Morning time in the old German village where we once lived. The narrow stone roads that feel like a labyrinth, more for pedestrians than cars. The sound of tire tread when cars pass slow. Everyone smoking. Past the Italian bakery to the old church with a good long view. A small playground, stone steps leading down. How many nights and mornings I stood there taking it all in. The wonder of living in Europe beneath this ancient sky.
Past the church, the music school once a prison, where they locked up intellects and Jews during the war. The time we saw our American friend Sonia sing there, a lesbian Jew, playing “Imagine.” How the song traveled across time and space to exactly where it needed to be.
The elementary school Charlotte went to, they call it the brown school: crude looking, blocky. Our friend Christoph says the principal was a Nazi sympathizer during the war, and it has that gloom hanging over it still. The windows full of crooked drawings made by the kids, springtime witches for the equinox when they drag out their dried Christmas trees and throw them on the bonfire.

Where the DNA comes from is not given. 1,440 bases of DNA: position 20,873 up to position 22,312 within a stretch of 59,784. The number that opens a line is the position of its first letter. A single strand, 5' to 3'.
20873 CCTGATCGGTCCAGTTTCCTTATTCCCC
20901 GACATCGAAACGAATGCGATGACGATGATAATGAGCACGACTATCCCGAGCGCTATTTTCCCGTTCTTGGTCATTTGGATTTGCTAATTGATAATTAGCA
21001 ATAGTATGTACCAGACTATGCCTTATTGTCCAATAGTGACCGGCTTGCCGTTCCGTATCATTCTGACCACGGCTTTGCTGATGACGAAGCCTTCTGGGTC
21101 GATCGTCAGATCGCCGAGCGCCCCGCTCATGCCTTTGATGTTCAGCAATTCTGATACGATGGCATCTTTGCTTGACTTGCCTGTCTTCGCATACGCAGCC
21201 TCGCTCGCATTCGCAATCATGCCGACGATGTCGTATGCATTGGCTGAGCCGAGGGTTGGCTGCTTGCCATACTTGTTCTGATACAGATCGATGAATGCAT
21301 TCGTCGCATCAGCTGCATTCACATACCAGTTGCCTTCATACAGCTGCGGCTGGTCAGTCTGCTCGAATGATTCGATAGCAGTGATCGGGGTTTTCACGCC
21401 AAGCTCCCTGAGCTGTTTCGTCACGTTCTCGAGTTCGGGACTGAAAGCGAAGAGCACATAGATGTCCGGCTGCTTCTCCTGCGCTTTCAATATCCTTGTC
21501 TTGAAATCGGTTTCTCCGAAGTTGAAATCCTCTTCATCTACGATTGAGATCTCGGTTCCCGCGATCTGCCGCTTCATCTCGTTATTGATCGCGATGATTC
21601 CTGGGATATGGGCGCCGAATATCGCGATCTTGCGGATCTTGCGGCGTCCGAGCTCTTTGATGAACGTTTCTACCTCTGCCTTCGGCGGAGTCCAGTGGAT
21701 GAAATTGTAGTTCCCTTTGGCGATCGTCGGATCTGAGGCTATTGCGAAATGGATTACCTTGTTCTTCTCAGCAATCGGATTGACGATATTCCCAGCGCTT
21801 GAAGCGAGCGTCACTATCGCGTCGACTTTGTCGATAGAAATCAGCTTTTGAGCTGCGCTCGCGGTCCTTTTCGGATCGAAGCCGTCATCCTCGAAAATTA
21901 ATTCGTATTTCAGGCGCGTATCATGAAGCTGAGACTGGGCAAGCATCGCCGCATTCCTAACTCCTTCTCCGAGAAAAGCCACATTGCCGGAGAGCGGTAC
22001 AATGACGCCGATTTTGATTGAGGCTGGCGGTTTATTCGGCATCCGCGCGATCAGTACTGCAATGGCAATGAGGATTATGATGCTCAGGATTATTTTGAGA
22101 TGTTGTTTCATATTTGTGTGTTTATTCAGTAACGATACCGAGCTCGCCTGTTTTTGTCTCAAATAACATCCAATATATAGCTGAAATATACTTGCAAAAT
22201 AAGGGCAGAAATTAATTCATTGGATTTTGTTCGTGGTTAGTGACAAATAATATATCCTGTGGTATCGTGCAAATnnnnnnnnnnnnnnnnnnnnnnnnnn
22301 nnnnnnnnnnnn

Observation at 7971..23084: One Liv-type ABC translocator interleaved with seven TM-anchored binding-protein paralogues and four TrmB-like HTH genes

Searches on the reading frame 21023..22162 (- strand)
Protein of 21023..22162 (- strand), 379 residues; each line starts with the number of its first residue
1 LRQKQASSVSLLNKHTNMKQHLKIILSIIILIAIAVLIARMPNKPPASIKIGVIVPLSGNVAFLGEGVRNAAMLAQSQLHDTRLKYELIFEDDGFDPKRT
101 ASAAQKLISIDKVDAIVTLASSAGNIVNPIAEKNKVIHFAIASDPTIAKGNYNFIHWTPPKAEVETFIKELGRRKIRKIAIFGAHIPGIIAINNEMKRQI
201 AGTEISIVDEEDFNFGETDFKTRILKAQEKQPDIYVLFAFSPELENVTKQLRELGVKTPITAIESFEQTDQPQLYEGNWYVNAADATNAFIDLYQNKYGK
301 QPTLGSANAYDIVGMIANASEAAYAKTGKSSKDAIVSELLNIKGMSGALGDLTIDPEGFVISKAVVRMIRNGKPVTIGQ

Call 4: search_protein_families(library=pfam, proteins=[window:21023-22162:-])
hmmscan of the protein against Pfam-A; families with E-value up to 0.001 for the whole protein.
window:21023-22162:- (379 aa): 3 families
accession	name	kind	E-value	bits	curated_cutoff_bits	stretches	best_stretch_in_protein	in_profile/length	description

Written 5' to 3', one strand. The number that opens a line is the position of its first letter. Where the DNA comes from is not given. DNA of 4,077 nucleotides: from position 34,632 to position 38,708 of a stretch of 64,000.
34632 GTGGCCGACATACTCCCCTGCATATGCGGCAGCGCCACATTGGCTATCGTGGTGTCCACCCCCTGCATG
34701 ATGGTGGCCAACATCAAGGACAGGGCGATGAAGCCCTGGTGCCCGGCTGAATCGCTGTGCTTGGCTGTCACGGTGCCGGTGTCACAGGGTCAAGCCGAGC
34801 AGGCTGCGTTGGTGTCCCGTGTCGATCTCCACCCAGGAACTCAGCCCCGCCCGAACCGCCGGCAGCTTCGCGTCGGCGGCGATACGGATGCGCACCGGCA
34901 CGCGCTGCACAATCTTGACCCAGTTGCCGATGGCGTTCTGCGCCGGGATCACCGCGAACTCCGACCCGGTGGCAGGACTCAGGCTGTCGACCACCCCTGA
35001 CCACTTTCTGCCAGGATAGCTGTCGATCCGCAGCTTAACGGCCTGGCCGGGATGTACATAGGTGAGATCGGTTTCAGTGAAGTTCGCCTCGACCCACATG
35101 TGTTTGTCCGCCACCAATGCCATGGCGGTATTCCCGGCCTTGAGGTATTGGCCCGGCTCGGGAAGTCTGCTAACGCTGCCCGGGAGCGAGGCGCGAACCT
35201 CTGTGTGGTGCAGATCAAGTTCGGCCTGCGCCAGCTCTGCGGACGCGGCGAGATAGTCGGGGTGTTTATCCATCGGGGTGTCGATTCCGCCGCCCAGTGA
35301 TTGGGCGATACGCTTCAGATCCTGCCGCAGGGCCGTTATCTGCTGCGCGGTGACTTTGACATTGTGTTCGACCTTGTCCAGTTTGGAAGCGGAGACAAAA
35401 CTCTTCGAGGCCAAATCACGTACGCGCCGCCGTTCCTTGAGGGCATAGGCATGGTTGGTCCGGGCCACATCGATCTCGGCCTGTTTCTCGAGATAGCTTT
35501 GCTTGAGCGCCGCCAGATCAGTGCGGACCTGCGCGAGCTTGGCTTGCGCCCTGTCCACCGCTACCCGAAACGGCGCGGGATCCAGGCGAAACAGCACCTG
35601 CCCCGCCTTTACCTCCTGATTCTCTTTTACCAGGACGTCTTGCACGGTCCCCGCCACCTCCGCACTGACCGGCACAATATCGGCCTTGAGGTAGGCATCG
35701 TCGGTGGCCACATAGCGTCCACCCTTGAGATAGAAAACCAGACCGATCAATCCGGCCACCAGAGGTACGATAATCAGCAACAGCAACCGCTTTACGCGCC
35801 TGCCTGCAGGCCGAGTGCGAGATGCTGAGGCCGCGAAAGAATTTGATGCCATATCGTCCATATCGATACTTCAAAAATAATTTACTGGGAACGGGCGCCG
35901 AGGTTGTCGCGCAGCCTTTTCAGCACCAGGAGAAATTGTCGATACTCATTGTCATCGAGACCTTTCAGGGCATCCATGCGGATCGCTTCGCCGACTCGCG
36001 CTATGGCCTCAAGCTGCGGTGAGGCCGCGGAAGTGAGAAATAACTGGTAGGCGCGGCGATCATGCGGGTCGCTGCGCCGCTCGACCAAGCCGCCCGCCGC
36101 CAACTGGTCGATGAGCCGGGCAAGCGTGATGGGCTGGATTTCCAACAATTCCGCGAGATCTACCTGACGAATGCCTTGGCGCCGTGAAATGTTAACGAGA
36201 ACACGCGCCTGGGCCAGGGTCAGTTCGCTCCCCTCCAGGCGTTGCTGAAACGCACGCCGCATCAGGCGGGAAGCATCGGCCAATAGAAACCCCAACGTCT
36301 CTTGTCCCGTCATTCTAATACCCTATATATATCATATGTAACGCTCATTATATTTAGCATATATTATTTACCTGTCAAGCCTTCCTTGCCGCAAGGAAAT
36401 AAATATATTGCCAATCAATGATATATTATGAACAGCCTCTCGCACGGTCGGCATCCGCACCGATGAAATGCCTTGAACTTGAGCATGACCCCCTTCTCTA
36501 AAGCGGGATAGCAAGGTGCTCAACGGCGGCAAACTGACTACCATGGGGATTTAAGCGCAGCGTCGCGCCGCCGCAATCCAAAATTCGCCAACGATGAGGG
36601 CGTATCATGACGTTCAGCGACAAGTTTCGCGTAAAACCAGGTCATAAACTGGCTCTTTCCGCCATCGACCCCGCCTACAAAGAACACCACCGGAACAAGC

Too long we’ve been living in monotone, stuck inside. Short walks to the lake in the morning, brown trees along the roads, some on their sides. The sing-song repetition distorts the pace of life. Slows it down, speeds it up, feels like a waiting place between worlds. I can take myself back five years to when we lived in Europe and what it was like on those mornings walking around the small town. I can see it from a distance across time and space but it lacks depth and falls out at the bottom.
Sometimes I try to put myself in the perspective of the birds flying over the lake, what it must look like looking down. I did that in Germany looking back over the old town, trying to pick out my mom’s house from the middle. And kept a picture of the same view in a frame at my cubicle at work, a wish for getting out, for going back.
We are too long indoors stuck on the same rung. Put me on a boat or a plane and carry me away.